Person #2: “Why in the world would you want to go for a Light Sport License [certificate] when you can work on a Private license [certificate]? You don’t want an LS license [certificate] – you really ought to get a Private.” Read More >>
Arty Trost, January 15th, 2010
I’ve been flying my my Maxair Drifter – an ultralight-type Experimental Light Sport aircraft – for 18 years. It’s my second “ultralight”. My first, a true ultralight, was an Airmass Sunburst – 240 lbs., two 2.5 gal. gas tanks, 40 foot tube and fabric wings, and spoilerons instead of ailerons. It had an inverted V-tail. The seat was low in a cage of aluminum tubing, and I used my feet for brakes. With a 25 horse Cuyuna engine, it cruised at 32 mph and top speed was 38 mph. The only instrument was a tube & bubble airspeed indicator.
How I loved that ultralight! I bought it soon after I began taking flight lessons in 1989 (in a two-seat Quicksilver ultralight,) and was so elated when my instructor allowed me to taxi my own Sunburst up and down the grass airstrip. Of course, the long wing meant it was very susceptible to wind, and since the airstrip is bordered on one side by a row of tall fir and hemlock, I was always worrying about getting “gusted” into the tree line. Read More >>
AndrewS, December 21st, 2009
In pulling the Czech-made LSA SportCruiser out of the hanger, the first thing I noticed is that the plane is so light that you can practically drag it to the next airport, instead of fly it. But fly it you should. The Sportcruiser is spiffy, fun, easy to fly, and quite capable of taking you places.
I have flown several LSAs and the Sportcruiser lives up to everything the category of aircraft should be. I got checked out at Mid Island Aviation at Islip Airport on Long Island (ISP) and now have half a dozen hours in it. ISP is a big boy airport, where you que up behind Southwest jets to take off. So the first thing you'll discover is that, yes, you can fly an LSA out of an airport that sits in Class C airspace. Read More >>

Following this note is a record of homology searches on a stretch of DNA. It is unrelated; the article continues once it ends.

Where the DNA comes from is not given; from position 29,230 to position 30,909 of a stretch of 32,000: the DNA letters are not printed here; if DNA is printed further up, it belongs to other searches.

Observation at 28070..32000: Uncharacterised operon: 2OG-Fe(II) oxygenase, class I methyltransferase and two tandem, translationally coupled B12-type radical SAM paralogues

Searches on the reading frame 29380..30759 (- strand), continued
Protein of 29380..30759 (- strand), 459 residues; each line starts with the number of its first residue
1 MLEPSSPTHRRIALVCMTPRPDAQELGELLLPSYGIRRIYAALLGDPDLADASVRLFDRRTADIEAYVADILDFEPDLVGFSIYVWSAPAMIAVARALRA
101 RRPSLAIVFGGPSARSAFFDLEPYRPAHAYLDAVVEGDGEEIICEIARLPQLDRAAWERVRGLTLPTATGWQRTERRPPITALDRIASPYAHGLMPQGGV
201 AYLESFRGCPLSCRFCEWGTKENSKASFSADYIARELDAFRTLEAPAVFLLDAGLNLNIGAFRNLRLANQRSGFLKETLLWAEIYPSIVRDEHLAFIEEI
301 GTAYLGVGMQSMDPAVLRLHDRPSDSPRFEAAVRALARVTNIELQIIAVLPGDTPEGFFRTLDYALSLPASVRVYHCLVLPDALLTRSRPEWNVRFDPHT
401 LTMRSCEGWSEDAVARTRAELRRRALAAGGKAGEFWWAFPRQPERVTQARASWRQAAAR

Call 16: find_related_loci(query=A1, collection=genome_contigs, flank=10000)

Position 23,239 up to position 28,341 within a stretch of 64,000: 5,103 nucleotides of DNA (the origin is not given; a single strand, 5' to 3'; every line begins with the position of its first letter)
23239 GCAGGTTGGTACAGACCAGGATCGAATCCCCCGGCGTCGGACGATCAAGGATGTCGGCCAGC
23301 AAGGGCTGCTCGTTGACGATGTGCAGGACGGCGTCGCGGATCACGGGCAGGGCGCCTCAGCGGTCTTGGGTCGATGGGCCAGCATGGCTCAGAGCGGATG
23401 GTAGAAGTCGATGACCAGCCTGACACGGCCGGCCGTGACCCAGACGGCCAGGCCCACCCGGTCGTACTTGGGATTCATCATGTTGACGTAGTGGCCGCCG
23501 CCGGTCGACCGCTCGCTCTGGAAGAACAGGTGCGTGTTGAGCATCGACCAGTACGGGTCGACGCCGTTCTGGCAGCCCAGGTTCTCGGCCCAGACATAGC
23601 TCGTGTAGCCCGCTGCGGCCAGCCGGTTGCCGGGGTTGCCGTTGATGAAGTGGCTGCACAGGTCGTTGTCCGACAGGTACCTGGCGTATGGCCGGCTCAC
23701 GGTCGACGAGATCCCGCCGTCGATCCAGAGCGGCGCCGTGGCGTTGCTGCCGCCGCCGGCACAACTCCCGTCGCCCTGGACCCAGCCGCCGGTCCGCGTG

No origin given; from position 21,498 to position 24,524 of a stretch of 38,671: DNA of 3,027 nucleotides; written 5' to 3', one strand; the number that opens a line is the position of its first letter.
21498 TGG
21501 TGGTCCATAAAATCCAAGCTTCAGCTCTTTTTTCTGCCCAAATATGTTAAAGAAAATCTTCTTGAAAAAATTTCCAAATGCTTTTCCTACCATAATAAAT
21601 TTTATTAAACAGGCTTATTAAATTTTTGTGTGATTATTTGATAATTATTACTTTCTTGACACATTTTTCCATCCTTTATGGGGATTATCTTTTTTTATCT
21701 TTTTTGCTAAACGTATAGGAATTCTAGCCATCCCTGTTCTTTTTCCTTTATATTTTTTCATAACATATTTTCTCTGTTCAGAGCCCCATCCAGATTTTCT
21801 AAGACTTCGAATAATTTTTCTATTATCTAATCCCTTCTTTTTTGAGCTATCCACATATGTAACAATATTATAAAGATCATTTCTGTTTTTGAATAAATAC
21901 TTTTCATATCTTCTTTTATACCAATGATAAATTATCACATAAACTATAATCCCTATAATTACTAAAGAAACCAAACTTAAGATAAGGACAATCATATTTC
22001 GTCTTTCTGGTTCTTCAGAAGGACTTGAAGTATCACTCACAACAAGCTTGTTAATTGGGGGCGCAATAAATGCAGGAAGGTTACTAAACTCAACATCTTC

Arty Trost, November 4th, 2009
Last month a friend in Minnesota sent me an e-mail. “I saw an ad in Barnstormers last week about a Kolb MarkIII for sale in southern Oregon,” he wrote. “But now I can’t find the ad. Do you know anything about it?” I live in northwestern Oregon – hundreds of miles away. But only two weeks before, I had been part of a group of ultralighters (and ultralight-type E-LSAs) that were flying the Oregon coast. And one of them was a friend who owns a Kolb MarkIII– which he was trying to sell! I sent an affirming e-mail and got the two of them in touch. Just another example of the ultralight community – a community that enfolds you regardless of where you are. Read More >>
Arty Trost, October 16th, 2009
Hello, pilots and those who are exploring flying! I’m delighted to play a part in AOPA’s Lets Go Flying program. In this Blog I want to share the lessons I’ve learned through flying. I especially want to encourage you to “live out loud” — to push your boundaries, and explore new possibilities … to soar even if you never leave the ground.
A bit about me: I’ve been flying ultralights and Experimental Light Sport Aircraft for twenty years. I soloed in a Sunburst ultralight in May, 1989. That sweet bird had a five gallon gas tank, 40 foot wings with spoilerons, a 28 hp Cuyuna engine, and a cruise speed of 32 mph. I flew it happily, often pushing it to its 40 mph limit since everyone I flew with flew much faster than I could. They were the “big boys” flying CGS Hawks, Flightstars, Quicksilvers, and other ultralight types. Read More >>